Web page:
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The problem with the General Election

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Paul Sanderson’s report:

At some point this year, the Prime Minister will need to call a General Election. 

The gossip seems to suggest November is the most likely date, but some think it might be May. 

Obviously, the recycling industry is only a part of the considerations of when the Prime Minister will call an election, but my preference would be May.
 
Let me tell you why.

In the United States, they have the concept of a lame duck president. In their second term, the president can’t seem to get much done as they are limited by the fact they cannot serve a third term, and this takes away their power on their party.

It feels like we are at a lame duck stage for this Parliament, and that creates uncertainty, not least for us in the recycling sector.

Take as an example the proposed changes from site exemptions to permits. The Parliamentary time for this is scheduled for November, with implementation from April 2025 when people will need to apply for permits.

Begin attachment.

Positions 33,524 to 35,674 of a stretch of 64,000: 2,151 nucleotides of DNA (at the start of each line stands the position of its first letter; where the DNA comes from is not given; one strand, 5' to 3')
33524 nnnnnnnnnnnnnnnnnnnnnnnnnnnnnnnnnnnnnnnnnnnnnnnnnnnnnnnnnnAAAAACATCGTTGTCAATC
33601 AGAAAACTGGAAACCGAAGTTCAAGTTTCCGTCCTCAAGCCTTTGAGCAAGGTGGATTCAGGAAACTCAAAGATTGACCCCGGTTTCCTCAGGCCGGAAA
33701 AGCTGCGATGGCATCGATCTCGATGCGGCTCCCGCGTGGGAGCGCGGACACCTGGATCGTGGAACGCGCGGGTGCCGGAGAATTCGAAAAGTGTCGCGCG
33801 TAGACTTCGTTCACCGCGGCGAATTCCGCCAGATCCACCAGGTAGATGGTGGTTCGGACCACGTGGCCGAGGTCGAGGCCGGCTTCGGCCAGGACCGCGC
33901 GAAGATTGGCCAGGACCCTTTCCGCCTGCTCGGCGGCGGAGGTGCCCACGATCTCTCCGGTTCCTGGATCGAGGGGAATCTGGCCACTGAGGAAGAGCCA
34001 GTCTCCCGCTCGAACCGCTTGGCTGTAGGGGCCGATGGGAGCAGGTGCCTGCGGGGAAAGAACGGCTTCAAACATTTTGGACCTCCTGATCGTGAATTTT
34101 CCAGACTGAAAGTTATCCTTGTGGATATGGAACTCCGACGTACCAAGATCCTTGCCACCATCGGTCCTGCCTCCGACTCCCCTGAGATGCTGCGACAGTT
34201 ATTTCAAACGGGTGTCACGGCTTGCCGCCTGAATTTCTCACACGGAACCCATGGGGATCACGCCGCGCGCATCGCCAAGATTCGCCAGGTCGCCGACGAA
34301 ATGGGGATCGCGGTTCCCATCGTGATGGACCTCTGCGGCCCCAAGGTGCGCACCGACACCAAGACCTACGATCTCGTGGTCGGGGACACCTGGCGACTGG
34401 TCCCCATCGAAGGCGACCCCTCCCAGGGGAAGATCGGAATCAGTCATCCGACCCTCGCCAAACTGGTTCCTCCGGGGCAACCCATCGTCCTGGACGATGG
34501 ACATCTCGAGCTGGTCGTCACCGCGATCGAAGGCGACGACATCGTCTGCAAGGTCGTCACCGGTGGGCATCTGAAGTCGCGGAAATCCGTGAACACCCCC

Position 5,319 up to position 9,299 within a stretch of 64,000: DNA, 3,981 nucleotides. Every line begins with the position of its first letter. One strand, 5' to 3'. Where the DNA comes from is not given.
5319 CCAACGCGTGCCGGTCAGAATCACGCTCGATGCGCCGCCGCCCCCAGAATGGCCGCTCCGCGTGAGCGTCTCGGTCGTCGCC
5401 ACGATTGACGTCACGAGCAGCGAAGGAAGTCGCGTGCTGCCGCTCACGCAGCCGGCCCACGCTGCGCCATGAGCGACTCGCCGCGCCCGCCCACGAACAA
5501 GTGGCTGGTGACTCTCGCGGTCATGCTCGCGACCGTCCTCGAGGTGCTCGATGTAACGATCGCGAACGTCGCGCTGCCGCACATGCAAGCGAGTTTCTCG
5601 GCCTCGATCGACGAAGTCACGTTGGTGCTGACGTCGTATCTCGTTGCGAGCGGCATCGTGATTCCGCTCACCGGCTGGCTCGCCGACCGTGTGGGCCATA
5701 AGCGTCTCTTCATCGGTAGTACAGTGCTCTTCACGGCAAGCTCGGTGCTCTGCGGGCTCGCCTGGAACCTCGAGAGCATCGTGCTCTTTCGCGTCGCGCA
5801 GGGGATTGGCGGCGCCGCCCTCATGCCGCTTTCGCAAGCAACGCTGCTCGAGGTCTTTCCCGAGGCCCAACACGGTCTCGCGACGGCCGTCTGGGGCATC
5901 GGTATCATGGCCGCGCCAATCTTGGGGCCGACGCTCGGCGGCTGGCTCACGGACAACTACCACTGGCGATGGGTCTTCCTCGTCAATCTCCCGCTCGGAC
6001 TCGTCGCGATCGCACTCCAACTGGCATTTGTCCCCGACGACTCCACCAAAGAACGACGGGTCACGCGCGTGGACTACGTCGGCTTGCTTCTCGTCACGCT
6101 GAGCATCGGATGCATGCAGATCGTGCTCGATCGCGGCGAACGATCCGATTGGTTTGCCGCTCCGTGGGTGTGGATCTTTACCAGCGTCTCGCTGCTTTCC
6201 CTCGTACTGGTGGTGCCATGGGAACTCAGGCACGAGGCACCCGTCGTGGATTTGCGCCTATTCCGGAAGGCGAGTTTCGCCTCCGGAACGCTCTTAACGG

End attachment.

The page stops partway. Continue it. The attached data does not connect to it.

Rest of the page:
But what if there is a General Election in November? There is a Parliamentary procedure called the ‘wash-up’ where the Government and the Opposition get together once an election is called and agree which legislation will be hurried through Parliament before it is prorogued.  

While there is a possibility that the permitting legislation will get pushed through in a ‘wash-up’ for a May election, it would seem more likely if the election is held in November.

Additionally, I understand the Government has realised it had a manifesto commitment to ban plastic exports to non-OECD countries in the 2019 election and now wants to push this through before the election (there will be a consultation soon apparently). Again, a May election would make this unlikely to happen.

But the main issue for a November election is all of the uncertainty this creates and the lame duck situation we find ourselves in. Whoever wins the election will most likely keep the main thrust of Extended Producer Responsibility for packaging, consistent collections and the like.
 
Yet things like site permits and export bans may require investment decisions or changes to business practices. Our sector needs time to adjust if these are happening, not for them to be rushed through because a General Election has been called.